Languages
Page last updated at 23:18 GMT, Saturday, 27 December 2008

Migrant wave hits Italian island

An Italian police officer watches over migrants on Lampedusa - 26/12/2008
Migrants are charged about $1,000 to cross the Mediterranean

Several hundred more migrants from Africa have arrived on the Italian island of Lampedusa, bringing the total of arrivals in 48 hours to about 1,700.

Two boats carrying more than 300 people were intercepted by the Italian navy off the island a day after four vessels holding about 1,300 people were found.

Italian officials say there has been a sharp rise in the number of illegal migrants coming from Africa this year.

Many risk the dangerous Mediterranean crossing to enter Europe from Libya.

People smugglers

The latest arrivals included two pregnant women who were among 65 people rescued from a large inflatable dinghy south of Lampedusa, Ansa news agency said.

Another boat was intercepted on Saturday carrying 247 people.

Four vessels made their way to Lampedusa or were intercepted close to the island on Thursday night and Friday morning.

Italian authorities say the island's migrant detention centre, built to house 850 people, is under severe pressure.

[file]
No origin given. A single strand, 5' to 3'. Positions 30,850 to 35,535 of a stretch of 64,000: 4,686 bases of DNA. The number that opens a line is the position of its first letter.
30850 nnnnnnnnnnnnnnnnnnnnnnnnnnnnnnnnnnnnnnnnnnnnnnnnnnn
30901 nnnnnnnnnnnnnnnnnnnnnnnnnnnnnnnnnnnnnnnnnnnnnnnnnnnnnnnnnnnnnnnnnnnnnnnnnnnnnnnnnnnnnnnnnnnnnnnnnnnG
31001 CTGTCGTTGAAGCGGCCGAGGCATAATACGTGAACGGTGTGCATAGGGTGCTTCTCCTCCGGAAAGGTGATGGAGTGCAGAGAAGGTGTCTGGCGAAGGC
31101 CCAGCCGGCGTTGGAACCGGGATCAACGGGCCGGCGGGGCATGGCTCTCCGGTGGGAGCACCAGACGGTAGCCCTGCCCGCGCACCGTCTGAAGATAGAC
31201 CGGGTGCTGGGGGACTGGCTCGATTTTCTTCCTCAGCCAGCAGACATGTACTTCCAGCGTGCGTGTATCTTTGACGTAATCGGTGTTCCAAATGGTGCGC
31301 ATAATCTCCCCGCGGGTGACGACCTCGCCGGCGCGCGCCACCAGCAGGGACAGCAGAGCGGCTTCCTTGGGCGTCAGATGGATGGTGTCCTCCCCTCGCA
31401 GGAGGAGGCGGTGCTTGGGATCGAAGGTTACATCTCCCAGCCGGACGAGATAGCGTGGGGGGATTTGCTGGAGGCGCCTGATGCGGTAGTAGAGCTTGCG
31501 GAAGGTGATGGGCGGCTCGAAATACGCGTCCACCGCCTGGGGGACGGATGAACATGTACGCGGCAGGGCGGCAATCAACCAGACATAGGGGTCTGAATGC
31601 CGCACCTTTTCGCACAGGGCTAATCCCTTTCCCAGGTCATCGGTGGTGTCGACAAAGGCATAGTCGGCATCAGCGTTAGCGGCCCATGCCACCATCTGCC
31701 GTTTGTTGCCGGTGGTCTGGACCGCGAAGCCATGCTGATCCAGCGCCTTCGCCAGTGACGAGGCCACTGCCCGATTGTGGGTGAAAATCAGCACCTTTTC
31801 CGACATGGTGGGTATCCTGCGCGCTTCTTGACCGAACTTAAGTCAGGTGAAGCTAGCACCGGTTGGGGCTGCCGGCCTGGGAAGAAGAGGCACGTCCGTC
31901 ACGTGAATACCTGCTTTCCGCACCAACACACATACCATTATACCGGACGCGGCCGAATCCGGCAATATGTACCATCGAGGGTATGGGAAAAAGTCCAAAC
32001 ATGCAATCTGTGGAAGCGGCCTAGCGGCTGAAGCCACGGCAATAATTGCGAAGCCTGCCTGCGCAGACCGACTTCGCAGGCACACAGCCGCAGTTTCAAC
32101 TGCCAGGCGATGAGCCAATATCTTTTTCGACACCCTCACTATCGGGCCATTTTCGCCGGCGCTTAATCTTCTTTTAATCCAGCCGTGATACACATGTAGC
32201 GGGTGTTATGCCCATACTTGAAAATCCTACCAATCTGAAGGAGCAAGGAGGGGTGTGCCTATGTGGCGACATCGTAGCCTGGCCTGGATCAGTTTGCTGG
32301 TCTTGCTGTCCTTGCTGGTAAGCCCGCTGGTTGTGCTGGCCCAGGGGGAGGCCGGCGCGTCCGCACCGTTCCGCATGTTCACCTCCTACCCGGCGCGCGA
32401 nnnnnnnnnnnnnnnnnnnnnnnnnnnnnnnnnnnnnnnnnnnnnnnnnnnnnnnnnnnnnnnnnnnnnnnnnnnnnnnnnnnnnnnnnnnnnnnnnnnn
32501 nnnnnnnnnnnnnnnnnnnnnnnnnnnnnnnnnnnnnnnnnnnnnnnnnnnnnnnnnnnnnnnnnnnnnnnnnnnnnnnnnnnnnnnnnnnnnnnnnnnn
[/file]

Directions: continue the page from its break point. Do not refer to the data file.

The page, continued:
Map of Italy, including Lampedusa, and Libya

The interior ministry says more than 24,000 migrants arrived in Italy from January to September, compared to about 14,000 in the same period in 2007.

Many of the migrants are fleeing wars or poverty and leave Africa through Libya, says the BBC's Duncan Kennedy in Rome.

People smugglers charge them about $1,000 (686; 710 euros) each to make the often stormy crossing in barely-seaworthy vessels, says our correspondent.

Italy and Libya agreed earlier this year to step up naval patrols to try to reduce the flow of migrants.

Italy also offered to help Libya improve security on its southern desert frontier.

Print Sponsor


RELATED INTERNET LINKS
The BBC is not responsible for the content of external internet sites


FEATURES, VIEWS, ANALYSIS
Has China's housing bubble burst?
How the world's oldest clove tree defied an empire
Why Royal Ballet principal Sergei Polunin quit

BBC iD

Sign in

BBC navigation

Copyright © 2018 BBC. The BBC is not responsible for the content of external sites. Read more.

This page is best viewed in an up-to-date web browser with style sheets (CSS) enabled. While you will be able to view the content of this page in your current browser, you will not be able to get the full visual experience. Please consider upgrading your browser software or enabling style sheets (CSS) if you are able to do so.

Americas Africa Europe Middle East South Asia Asia Pacific